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Introduction to Adhesion, Bond, Weld and Peel Testing

There are multiple test methods that evaluate peel strength, seal strength, and adhesion strength and mechanical properties of adhesives and adhesive systems. The tests are wide and varied. Test machines, fixtures and software are engineered for the applications because some of the needs are special compared to other mechanical test requirements.

Adhesive Testing Applications

  Wood to Wood; Composites; Metal to Metal Structural Adhesives
  Polymer Based Adhesives, Thin Films
  Pressure Sensitive Tapes, Labels and Packages
  Packaging - Medical Devices, Polylaminates, Consumer Products
  Electronic Components

Tester Spotlight - Peel Test Applications

Peel tests are widespread and apply to proving that a medical device package design is valid, pressure sensitive labels are manufactured correctly, and office supplies, electronics, and other packaging and adhesive products are operating as expected. A peel test measures the force, typically the peak force, required to separate two adhered materials at a specified test speed over a specified length and angle.

Our most popular Standalone Peel Tester (100P225) has several important features that make it stand out in the marketplace:

•  High load measurement resolution and accuracy.
•  High Speed Data Capture
•  Tight Speed control
•  Designed for development and for production
•  Captures and stores several key test parameters including peak and average load

A test sample is typically attached to a moving crosshead with set of mechanical or air operated grips or clamps. The test speed is held constant typically set by the operator at 10 or 12 inches per minute which is maintained during the test. The peak load and other measurements such as average load or energy at break values are captured and stored in the controller memory until the operator chooses to export the data to a PC. Most peel tests require a load of less than 10 pounds. Statistical data are generated for reports.

Adhesion Characterization Test Equipment (100R225)

Adhesion test systems typically measure and plot load, time and displacement accurately at low gram level loads. These research test systems seek to characterize the behavior of the adhesive system and perform classical tension, compression, and shear tests. Low force pull off or peel tests and tack tests are common. The systems measure resistance to peel or separation from a substrate.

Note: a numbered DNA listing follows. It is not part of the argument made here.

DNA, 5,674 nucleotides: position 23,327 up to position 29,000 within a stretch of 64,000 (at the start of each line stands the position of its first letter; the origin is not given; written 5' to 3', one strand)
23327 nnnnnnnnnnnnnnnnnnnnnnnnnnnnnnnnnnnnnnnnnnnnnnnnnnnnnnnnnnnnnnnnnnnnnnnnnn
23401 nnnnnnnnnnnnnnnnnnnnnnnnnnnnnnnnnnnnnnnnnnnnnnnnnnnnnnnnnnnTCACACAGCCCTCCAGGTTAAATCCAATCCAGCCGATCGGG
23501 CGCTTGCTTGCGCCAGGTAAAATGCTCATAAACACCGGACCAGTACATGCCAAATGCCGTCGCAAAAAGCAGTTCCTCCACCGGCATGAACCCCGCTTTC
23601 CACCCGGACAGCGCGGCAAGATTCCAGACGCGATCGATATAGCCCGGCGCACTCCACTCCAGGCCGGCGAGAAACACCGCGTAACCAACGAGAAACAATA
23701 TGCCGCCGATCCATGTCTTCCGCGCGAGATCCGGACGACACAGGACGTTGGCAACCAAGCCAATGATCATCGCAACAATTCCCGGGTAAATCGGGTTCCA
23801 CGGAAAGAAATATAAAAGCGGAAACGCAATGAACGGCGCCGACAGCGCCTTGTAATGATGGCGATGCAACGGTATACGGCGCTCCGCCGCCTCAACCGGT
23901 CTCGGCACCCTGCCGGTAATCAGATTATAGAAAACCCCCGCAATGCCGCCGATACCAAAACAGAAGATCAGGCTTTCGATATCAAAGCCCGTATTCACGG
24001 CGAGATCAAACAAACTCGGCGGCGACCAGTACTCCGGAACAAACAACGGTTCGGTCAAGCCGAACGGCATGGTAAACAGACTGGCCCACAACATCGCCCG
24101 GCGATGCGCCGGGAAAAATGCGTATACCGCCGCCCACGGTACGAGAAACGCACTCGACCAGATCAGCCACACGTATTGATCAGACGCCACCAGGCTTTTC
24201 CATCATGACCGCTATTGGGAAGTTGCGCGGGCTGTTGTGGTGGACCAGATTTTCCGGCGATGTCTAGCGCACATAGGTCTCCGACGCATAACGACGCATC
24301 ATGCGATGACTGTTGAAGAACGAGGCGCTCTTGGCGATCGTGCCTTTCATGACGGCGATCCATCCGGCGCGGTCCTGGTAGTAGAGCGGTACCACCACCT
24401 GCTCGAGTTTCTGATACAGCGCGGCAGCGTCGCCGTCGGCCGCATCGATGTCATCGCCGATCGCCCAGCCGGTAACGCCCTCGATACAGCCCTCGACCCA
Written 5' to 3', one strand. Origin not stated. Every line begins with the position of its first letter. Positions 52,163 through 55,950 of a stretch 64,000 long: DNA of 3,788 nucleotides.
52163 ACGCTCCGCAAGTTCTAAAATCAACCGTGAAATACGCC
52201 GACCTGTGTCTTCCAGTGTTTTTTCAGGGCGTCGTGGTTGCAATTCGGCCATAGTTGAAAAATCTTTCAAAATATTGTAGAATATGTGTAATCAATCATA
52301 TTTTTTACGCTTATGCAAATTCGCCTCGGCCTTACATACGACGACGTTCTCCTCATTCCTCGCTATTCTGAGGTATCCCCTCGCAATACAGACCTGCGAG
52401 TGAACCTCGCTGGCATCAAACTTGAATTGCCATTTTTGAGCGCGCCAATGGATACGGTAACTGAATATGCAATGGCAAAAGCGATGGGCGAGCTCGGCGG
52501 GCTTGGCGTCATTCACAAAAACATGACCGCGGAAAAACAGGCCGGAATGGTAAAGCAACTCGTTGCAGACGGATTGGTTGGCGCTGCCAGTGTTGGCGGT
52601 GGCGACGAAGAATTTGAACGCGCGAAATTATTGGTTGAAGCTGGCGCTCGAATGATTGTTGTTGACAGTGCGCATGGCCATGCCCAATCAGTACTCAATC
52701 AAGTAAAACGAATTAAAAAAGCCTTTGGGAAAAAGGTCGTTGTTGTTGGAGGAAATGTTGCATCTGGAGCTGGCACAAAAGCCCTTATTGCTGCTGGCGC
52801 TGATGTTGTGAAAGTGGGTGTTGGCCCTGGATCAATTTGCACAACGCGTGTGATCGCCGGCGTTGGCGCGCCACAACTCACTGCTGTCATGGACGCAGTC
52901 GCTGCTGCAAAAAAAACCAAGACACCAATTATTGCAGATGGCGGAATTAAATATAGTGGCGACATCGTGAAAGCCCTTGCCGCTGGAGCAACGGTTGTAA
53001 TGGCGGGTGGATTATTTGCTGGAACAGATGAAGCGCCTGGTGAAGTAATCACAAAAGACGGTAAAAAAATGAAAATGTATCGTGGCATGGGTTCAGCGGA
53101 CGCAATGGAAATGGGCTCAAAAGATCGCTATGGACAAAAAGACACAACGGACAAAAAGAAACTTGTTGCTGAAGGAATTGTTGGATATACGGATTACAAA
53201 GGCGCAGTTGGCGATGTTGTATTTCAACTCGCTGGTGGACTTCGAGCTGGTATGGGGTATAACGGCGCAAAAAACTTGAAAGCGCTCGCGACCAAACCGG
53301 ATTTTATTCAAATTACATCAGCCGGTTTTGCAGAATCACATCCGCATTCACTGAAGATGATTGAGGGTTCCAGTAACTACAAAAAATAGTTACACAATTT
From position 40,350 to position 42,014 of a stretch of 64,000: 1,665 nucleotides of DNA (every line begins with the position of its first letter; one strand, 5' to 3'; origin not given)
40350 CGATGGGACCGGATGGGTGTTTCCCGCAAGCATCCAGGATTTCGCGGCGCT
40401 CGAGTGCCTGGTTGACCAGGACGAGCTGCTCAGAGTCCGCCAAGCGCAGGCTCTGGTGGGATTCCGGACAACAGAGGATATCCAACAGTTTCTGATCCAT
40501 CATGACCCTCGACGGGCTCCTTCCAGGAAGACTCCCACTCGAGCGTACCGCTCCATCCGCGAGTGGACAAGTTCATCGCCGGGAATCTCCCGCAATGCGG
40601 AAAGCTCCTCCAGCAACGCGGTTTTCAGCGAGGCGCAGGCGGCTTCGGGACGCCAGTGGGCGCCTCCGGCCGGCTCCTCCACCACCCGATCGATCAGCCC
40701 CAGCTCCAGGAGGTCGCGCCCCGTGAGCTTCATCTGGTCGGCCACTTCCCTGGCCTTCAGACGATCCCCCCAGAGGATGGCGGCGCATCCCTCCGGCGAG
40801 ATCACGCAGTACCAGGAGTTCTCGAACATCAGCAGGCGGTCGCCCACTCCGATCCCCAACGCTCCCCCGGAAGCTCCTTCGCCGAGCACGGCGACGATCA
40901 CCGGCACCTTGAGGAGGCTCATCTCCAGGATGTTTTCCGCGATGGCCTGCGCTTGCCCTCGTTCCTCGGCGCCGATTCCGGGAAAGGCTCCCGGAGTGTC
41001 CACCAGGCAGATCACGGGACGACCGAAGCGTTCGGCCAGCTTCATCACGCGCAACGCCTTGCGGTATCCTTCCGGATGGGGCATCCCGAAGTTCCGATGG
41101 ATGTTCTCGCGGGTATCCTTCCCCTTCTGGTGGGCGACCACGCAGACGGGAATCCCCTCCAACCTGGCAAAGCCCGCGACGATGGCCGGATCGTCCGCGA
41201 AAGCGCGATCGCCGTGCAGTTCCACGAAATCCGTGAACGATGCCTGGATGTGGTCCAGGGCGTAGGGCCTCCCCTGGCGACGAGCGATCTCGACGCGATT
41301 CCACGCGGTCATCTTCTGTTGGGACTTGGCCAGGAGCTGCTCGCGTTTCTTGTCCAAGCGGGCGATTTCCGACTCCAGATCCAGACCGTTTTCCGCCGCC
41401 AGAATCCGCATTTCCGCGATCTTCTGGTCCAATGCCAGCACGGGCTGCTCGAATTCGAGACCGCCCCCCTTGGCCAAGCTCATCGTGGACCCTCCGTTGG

Coatings, linings and finishes that are tested include powder coatings, UV cured, paint films, ceramics, bitumens such as tar enamel and asphalt mastics, epoxies, thermoplastic resins such as vinyl, plastisols and polyethylene, laminates, varnishes, resins such as fluorocarbons, urethanes, phenolics and polyesters, elastomers, and inorganic materials such as zinc, lead and glass.

Industry standard test methods guide the testing process but there are few clear pass/no pass criteria to ensure specific application needs are met. Test equipment must provide accurate machine control and data acquisition, accuracy and repeatability. Test result variation must be minimized from machine to machine. Test fixturing made to meet the specific test requirements is important.

Different Types of Tests:

  Tension
  Compression
  90 degree, 180 degree, and T peel adhesion
  Release force tests
  Loop tack measurements
  Shear
  Flexural
  High and low temperature chambers to test adhesives under real life conditions

Tests tend to be either strength tests where peak load is important, or properties tests where capturing and analyzing the load displacement curve is important.

Application Spotlight - Pressure Sensitive Tape & Labels

Adhesive properties for pressure sensitive labels, packages, and tapes are measured using a standard test surface, a specified angle and test speed. Test results monitor uniformity of adhesive coatings, bonding adhesion strength and force to remove face stock. Sample failures reveal the weak link of a product or process. Cohesive failure produce a tacky residue on both surfaces, adhesive failure reveals a premature peel, failure along the adhesive face stock and test surface, and substrate tearing. When customers improve their testing of materials they purchase, suppliers will be in a better position to meet their needs.

End Users of Test Information:

 

Products that require an adhesive ought to consider release and adhesion tests.

 

Medical device manufacturers need peel tests to validate their package designs.

 

Converters and consumer products companies may find peel testing helpful.

 

Anyone who performs operations on raw label stock - release tests can evaluate incoming and outgoing labels.

 

Medical device manufacturers of bandages, patches and items that use an adhesive coating can confirm established limits for adherence and removal.

 

Ink jet and laser printer manufacturers measure peel strength of cartridges and toner. Peel tests measure forces to open pouches, delaminate adhered surfaces and separate substrates.

Peel Adhesion - The force required to remove a label after a length of time at a specific speed and 180 or 90 degree angle - measured in pounds/inch.

Loop Tack - A looped label sample with the adhesive on the outside is lowered into contact with the test substrate, relying on facestock stiffness to regulate force applied. The label is removed and the force required to remove the label is measured in pounds/inch.

Static Shear - A test sample is cut with a liner folded back on one end. The exposed adhesive is attached to a stainless steel panel and placed in a grip with the label facing down and a 250 or 500 gram weight suspended from the label.

 
 
 
 
 
 
 
     
 

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